Emīlija Veselova and İdil Gaziulusoy
A systemic typology of natural nonhuman stakeholders when designing for sustainability
Design is increasingly aware of the sustainability crisis. Various initiatives have started to argue for a need to acknowledge and accommodate the needs of natural entities and systems in relation to sustainability. Such more-than-human considerations have also entered collaborative and participatory design. However, there yet seems to be a lack of broad and systemic perspectives on which natural entities to consider when designing for sustainability. Therefore, we developed a systemic typology of natural nonhuman stakeholders based on empirical study in a garden and analysis rooted in the distinctions, relationships, systems, perspectives – DRSP – theoretical structure for systems thinking. Our typology suggests seven distinct types: individual organisms, single-species collectives, multispecies collectives, life processes, living systems, biogeochemical cycles and processes of the atmosphere. However, our findings indicate that one living entity represents several stakeholder types simultaneously. This illuminates a tension between the simplistic and systemic view of stakeholders in collaborative design and calls for a shift towards systemic mental models and new theories, approaches, methods and tools. In this article, we present our methodology and the developed typology; then, we discuss the potential implications of the typology on collaborative and participatory design and avenues for further research.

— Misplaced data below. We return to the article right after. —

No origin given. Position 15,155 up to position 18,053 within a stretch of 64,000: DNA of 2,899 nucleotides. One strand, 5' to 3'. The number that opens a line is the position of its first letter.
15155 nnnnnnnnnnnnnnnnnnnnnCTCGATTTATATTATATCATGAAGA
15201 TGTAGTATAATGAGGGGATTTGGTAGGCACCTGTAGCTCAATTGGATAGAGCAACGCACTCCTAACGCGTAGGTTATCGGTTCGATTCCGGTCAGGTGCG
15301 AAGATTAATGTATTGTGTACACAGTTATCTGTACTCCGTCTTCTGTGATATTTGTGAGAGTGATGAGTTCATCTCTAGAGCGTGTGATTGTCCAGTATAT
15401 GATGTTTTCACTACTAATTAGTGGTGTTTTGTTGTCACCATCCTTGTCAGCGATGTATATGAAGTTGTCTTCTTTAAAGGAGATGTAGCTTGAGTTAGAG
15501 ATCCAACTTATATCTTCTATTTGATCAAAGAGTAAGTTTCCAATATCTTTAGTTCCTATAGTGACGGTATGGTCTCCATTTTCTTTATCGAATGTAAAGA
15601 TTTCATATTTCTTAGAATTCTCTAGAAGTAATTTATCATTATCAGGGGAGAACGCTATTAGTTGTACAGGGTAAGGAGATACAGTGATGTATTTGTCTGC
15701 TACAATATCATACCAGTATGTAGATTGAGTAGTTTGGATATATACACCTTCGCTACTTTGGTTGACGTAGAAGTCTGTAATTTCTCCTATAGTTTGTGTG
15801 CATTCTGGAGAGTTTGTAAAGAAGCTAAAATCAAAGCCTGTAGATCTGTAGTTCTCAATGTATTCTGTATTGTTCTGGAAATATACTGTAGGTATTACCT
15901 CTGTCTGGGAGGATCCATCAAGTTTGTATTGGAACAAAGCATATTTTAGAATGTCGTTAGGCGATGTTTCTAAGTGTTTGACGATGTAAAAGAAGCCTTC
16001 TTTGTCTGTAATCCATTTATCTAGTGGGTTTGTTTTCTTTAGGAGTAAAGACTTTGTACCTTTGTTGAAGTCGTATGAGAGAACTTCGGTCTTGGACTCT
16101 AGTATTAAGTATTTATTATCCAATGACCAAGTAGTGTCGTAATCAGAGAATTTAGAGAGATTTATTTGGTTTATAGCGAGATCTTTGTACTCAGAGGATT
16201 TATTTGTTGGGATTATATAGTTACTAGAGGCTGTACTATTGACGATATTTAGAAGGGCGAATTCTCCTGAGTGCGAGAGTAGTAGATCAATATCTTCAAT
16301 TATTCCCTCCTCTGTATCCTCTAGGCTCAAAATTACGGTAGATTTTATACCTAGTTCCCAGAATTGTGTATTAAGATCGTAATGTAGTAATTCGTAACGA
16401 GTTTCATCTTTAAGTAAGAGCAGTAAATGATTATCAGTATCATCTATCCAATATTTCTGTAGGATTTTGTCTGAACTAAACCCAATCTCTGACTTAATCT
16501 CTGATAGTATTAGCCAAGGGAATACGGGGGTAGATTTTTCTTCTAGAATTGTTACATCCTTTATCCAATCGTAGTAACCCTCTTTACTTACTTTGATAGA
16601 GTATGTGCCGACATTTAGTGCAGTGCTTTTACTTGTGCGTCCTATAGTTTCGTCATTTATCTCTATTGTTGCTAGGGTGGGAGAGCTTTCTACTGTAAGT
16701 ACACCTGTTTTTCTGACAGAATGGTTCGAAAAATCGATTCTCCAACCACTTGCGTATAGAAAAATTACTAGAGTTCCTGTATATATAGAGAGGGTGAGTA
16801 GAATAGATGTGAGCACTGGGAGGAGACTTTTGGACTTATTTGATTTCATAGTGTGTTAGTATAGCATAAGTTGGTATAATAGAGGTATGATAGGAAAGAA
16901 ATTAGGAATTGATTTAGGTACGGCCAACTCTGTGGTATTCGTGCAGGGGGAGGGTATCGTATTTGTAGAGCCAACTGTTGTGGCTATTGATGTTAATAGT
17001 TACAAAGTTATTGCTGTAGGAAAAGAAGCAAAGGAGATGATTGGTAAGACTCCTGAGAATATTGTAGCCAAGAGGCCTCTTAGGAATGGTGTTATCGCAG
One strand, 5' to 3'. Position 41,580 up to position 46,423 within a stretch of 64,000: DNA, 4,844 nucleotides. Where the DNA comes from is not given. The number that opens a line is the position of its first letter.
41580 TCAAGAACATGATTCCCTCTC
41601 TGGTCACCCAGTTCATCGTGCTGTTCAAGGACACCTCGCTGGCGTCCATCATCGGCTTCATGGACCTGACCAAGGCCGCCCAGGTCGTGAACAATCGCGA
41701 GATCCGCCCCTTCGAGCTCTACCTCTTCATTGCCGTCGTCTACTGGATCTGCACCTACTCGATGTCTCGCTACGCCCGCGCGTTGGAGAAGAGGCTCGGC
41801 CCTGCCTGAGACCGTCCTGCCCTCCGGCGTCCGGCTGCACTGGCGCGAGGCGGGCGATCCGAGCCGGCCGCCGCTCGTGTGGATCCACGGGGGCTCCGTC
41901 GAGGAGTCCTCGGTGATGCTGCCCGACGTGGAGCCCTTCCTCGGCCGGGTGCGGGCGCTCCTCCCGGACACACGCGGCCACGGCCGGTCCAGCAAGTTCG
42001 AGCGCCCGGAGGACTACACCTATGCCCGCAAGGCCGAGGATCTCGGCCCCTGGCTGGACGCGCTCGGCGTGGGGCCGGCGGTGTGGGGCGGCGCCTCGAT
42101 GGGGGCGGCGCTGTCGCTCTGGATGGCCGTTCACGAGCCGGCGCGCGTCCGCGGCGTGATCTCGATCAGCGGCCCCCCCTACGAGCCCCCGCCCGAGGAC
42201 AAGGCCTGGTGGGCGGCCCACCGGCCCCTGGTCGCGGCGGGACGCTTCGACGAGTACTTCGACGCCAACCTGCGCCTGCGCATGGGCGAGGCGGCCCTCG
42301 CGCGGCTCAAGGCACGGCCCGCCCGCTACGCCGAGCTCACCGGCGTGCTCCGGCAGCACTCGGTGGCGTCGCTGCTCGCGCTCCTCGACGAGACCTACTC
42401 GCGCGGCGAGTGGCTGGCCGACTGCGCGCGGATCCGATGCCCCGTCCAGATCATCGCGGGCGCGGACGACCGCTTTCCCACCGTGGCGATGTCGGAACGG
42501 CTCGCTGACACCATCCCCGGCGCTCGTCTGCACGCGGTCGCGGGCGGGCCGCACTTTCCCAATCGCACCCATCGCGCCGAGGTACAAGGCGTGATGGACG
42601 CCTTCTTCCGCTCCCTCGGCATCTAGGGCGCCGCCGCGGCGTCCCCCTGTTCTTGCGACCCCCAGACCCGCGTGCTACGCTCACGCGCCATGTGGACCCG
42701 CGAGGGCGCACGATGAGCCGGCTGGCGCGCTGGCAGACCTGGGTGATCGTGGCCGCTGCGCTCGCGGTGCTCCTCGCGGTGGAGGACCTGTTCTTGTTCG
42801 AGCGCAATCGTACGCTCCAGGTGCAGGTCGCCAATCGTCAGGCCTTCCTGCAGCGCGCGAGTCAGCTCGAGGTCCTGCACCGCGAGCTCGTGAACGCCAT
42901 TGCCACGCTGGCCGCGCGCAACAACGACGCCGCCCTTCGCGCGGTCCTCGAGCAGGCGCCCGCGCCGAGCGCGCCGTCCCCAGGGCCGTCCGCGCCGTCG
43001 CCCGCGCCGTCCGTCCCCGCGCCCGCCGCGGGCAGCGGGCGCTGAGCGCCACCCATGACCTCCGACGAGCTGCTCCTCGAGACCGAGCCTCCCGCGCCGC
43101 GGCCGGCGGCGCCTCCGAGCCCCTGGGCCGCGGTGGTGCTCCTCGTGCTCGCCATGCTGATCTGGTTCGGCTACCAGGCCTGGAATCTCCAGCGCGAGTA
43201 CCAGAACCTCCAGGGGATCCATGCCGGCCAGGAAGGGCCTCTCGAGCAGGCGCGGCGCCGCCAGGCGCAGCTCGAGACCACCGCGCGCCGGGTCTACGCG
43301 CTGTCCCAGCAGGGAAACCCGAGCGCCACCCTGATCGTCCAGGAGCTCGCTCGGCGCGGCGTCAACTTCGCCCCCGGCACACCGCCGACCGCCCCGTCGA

Keywords: more-than-human design, multispecies design, co-design, systems thinking, design for sustainability
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